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Small Carolina manufacturer teaches attorneys and law firms how to compete via social media

January 13, 2012

At a time when historically innovative U.S. companies such as Kodak are folding, there’s no reason that a small textile manufacturer like Milliken & Co. should be thriving.

After all, it’s a labor intensive industry that has exited the U.S. for low overseas wages. But it’s innovation, reports John Bussey of the Wall Street Journal’s that has allowed this Spartanburg, South Carolina manufacturer to not only survive, but to compete on a global basis.

Milliken first tried to hold back cheap imports, but that failed and only wasted management time. What succeeded was moving into niche products that built off the company’s knowledge in textiles and chemicals.

Today, Milliken makes the fabric that reinforces duct tape, the additives that make refrigerator food containers clear and children’s art markers washable, the products that make mattresses fire resistant, countertops antimicrobial, windmills lighter, and combat gear protective.

Along the way it has amassed thousands of patents, focusing on specialty fabrics and chemicals, floor coverings and performance products. Milliken boasts that we come in contact with its many products almost 50 times a day.

Rather than unskilled laborers, Milliken is attracting highly skilled technologists and scientists with advanced degrees to a company where researchers can use 15% of their time to investigate whatever they like. Proven innovators get 50%.

What’s this have to do with law firms and social media? Lots.

Attorneys and law firms are in for a fight for business. Corporate clients are demanding that law firms look at alternatives to billing by the hour. Overseas lawyers are going to be able to render certain commoditized legal services at reduced rates. And do it yourself legal services companies such as Rocket Lawyer are atrracting significant venture capital to develop alternatives to consumers needing an attorney.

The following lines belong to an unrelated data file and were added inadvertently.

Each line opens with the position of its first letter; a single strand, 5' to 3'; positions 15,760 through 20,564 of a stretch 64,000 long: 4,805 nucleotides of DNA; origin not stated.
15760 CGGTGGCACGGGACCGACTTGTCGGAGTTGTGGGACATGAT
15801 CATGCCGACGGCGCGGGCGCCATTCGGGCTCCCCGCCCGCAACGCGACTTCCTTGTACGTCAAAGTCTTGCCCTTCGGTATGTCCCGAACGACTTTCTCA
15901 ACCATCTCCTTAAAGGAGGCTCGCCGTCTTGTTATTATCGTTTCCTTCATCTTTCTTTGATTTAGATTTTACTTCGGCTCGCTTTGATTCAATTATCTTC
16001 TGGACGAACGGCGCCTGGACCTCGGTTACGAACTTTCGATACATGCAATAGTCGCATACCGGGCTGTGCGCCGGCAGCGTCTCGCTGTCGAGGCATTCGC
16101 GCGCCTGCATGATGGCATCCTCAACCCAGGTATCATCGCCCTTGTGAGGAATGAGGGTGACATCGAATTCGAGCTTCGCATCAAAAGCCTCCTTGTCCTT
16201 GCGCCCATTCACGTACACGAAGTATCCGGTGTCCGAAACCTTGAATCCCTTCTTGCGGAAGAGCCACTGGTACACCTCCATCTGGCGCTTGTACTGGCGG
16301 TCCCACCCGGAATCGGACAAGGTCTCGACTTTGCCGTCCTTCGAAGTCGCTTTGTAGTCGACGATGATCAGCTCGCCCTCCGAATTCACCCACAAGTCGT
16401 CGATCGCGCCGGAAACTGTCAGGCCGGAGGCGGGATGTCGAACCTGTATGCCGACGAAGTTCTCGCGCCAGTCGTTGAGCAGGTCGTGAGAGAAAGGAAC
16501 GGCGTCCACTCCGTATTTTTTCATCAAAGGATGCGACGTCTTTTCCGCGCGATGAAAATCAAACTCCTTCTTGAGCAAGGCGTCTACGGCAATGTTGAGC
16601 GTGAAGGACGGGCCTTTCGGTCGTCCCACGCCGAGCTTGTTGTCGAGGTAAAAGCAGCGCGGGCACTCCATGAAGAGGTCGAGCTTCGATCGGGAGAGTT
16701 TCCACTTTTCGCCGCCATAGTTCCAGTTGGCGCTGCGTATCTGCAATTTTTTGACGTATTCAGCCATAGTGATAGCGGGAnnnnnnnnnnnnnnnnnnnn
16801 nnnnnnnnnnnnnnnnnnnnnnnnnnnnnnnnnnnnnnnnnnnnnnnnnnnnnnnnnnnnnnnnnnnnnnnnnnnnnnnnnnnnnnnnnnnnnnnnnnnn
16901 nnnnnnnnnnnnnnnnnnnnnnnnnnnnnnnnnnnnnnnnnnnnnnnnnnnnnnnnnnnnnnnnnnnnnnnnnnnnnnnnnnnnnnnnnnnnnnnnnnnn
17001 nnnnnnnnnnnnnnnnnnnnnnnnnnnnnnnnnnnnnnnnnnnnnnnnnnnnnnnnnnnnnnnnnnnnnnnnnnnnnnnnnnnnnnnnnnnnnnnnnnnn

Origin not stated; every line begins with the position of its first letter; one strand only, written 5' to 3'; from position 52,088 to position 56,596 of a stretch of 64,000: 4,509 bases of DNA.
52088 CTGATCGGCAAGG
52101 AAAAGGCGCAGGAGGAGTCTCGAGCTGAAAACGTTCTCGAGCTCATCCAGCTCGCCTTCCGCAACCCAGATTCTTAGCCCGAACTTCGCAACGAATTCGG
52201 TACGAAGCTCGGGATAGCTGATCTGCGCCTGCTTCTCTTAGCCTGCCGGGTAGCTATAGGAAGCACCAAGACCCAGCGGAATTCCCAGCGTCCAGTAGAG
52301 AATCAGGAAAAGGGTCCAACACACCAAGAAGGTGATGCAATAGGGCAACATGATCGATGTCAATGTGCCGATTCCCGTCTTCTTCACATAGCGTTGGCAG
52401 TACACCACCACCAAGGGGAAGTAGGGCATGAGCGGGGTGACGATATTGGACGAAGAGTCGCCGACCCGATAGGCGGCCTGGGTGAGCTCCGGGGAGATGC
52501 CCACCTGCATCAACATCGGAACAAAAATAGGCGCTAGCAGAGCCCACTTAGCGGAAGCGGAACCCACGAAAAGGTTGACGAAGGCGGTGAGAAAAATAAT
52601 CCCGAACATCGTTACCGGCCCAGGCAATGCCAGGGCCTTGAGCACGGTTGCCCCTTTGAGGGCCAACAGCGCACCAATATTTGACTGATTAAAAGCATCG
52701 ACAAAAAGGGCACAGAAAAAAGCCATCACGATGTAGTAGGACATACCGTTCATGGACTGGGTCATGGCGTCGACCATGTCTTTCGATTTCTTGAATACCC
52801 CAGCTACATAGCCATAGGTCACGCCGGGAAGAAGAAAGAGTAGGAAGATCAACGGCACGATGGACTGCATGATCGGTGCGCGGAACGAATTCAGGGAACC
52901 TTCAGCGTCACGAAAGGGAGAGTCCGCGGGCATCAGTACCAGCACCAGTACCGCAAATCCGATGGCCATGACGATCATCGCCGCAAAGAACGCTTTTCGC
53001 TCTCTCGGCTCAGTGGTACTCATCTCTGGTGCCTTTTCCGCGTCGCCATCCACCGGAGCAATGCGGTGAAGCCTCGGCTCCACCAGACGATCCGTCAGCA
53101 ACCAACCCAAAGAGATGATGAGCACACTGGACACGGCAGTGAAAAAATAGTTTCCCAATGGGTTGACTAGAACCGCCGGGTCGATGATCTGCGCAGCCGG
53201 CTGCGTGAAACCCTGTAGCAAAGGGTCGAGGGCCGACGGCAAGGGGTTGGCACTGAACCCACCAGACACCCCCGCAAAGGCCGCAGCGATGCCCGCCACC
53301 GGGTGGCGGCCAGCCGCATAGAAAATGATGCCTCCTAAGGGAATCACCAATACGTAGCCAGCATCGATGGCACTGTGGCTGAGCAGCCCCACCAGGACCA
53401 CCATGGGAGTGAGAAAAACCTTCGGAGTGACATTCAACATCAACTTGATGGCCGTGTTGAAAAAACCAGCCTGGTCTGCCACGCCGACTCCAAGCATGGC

Attorneys who can’t get enough work are trying to do a little bit of everything so as to earn enough to keep the roof over their heads. Law firms and bar associations are doing things around the edges to keep do it yourself legal services and young lawyers who can offer much lower rates out of the market. Like Milliken’s first response to global competition, this approach will prove to be a failure.

The answer for attorney’s and law firms is niches. Niches built on the knowledge and relationships they already have. Niches that can be carved out and expanded like never before via social media.

Seattle’s Dan Harris in China legal matters. New York’s Peter Mahler in New York dissolution. Dave Donoghue in Chicago IP litigation.

In these days when many lawyers and law firms are struggling, did these guys go to their firms and say we have to get more lawyers doing more kinds of work and spend big marketing dollars to go after more clients that need us for general legal services? Heck no.

These guys carved out niches on their own via blogging and social media to leverage what they already knew so as to get into what they viewed as emerging areas of the law and business. The result is they are doing 7 figures in business and passing off work they can’t do to other lawyers.

Rather than follow what other law firms and attorneys are doing, be a little innovative. A three to five thousand dollar investment per year can get an attorney started in blogging in a strategic, impressive, and effective way. That’s peanuts compared to what other law firms are paying to market themselves to get more work. It’s also peanuts compared to what an individual lawyer would have needed to invest to accelerate their relationships and reputation in days past.

You can learn from Milliken. Per John Fly, a top executive who just wrapped up 45 years at the company, “All of Milliken’s traditional textile competitors are gone. They’re out of business. And Milliken is having the best economic performance it’s ever had. It’s clear we did something different.”